The Original Casablanca Press Notes

Our 70th Anniversary Casablanca Poster

Here’s a lovely retro treat for fans of Casablanca, the greatest love story ever told, which Park Circus is reissuing in selected cinemas from Friday 10 February 2012. What follows is an original press release for the imminent release of Casablanca back in January 1942. Written in a rich, highly charged style that signals urgency and a sense of just how important this film is going to be, these notes make fascinating reading. They certainly don’t write ’em like this anymore. We have not doctored this document, everything is as it would have looked back in those war-torn days, including a few typos. Enjoy and remember to revisit this great film at the cinema for Valentine’s Day this year.





Rush Release Ordered for Timely Warner Picture Throughout World. Dual

Premiere for “Casablanca” at Warner and Regal Theatres, London, Friday, January 15, 1942


While Lisbon has always worn the dress-suit of international intrigue or the fairy godmother’s gossamer of escape, according to whether you’re a foreign agent doing a spot of dirty work or a Nazi-hunted fugitive seeking freedom overseas, the roundabout road to Lisbon is dotted with strange stopping-places.

Throughout three years of war many eyes in imprisoned Europe have turned towards that great embarkation point — the Needle’s Eye to the Americas; but not everybody could get to Lisbon directly. So a tortuous refugee trail sprang up: Paris to Marseille, across the Mediterranean to Oran, then by train, car or foot around the rim of North Africa to Casablanca in French Morocco. Here money, influence or luck secured exit permits for the fortunate ones who hurried on to Lisbon and from there to the new world. The others could only wait in Casablanca and hope.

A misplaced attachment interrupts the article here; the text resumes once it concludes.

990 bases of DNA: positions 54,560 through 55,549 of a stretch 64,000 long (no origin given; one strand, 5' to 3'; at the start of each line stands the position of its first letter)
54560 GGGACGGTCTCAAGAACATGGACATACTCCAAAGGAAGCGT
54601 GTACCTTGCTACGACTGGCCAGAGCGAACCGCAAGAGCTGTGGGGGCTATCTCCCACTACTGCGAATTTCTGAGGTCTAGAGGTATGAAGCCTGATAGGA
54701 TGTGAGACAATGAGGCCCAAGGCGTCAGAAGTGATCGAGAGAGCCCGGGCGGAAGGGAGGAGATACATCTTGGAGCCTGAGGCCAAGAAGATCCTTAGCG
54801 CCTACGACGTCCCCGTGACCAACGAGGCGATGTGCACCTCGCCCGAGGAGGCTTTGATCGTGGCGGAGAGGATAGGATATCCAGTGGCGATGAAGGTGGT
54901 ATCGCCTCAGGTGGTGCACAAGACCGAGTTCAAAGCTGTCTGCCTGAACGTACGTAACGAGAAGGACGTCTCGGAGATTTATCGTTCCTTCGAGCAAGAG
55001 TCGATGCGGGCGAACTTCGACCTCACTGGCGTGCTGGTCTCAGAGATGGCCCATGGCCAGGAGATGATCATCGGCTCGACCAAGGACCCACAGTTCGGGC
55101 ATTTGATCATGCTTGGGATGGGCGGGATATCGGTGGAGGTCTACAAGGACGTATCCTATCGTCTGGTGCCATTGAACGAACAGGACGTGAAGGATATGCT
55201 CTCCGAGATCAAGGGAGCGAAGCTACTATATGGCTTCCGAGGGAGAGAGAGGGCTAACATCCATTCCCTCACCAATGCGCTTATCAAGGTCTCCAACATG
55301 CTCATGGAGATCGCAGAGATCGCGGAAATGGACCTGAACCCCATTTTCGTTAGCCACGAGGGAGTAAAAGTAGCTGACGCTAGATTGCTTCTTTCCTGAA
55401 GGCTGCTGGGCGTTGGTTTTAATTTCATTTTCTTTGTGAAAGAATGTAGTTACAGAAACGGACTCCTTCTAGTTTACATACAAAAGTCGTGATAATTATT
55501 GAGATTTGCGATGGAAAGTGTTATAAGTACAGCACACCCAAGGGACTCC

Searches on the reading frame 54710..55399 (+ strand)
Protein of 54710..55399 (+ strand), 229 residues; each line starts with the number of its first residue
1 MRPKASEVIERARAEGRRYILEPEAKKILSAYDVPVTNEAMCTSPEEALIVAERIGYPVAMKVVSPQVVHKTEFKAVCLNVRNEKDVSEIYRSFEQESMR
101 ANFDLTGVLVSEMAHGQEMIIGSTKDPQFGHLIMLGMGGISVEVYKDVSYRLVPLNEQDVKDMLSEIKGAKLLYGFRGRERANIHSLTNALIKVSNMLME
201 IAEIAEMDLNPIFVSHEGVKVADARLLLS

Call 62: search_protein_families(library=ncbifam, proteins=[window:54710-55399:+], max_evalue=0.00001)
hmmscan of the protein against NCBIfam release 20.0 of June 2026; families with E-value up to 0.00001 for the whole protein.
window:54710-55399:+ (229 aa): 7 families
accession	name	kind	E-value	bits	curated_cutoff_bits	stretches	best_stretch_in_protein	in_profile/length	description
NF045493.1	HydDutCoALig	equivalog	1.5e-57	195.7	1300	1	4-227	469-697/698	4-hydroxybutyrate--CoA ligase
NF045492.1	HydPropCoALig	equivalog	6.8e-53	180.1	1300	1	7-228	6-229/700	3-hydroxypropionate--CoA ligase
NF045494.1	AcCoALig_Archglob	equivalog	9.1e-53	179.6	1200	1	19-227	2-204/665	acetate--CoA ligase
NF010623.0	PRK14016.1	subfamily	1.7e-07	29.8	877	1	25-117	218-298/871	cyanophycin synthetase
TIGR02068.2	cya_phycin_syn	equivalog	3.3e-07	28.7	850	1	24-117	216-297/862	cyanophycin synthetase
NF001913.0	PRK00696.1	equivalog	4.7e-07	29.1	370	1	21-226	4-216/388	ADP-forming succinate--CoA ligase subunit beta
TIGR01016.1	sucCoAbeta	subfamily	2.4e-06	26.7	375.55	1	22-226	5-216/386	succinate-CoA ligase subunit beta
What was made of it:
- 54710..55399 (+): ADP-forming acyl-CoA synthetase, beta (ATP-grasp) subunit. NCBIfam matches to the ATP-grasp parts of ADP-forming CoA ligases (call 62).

Their numbers grew to thousands as the Axis strengthened its grip on Europe. Political fugitives, escapees from German concentration camps, members of the underground movements of all Occupied countries were dammed up. With the connivance of Vichy the Gestapo chose its prey.

Victims were surrendered and dragged back to Dachau or tossed into savage internment in the desert. A black market trafficked in forged visas at fantastic prices. Czechs, Dutch, Norwegians, anti-Nazis operated secretly to smuggle their leaders away and checkmate the Axis by counter-espionage. The psalm of life contained all the discords of danger, despair and double-cross, yet Casablanca held no more dramatic value than a thousand other border towns until a few fugitive artists wriggled through to the outside world.

Eventually they reached America. The international swarm of writers and players in Warner Bros. studios heard bits of their tale and word was passed along to Jack L. Warner and his associate producer Hal B. Wallis. They seized on the idea and location as something new. Action followed fast.

Three ace scenarists, Julius J. and Philip G. Epstein and Howard Koch, who gathered the material and wrote the script for ”Sergeant York,” were assigned to track the story down. Michael Curtiz, who had just finished “Yankee Doodle Dandy,” was called in to direct. Then backing their judgement of screen values with the highest sum allocated for any production in 1942, Warner splurged on stars – Humphrey Bogart, Ingrid Bergman, Paul Henreid, Claude Rains, Conrad Veidt, Sydney Greenstreet and Peter Lorre all in one cast.

That was last July. When production started Casablanca meant so little on the map that the first publicity stories had to explain where and what it was. Four months later Casablanca shot into the headlines of the world, and on the very day that the American Expeditionary Force marched in, the Hollywood laboratories were delivering to Warner Bros. the first prints of their latest picture — “Casablanca.”

Call it producer’s sixth sense, or call it his incredible good luck — it’s what makes show-business, just the same.

Because of its timeliness, release of “Casablanca” has been marked urgent in every country where Warner Bros. operate. Air-borne prints have gone throughout the world. In London it will have a simultaneous premiere at the Warner and Regal Theatres on Friday January 15 — the first time these two cinemas have played a picture concurrently. Provincial centres will follow immediately. But even without its added force of topicality, Warners still would have an outstanding picture in this drama of a hunted woman and six desperate men who keep a date with destiny in Casablanca.



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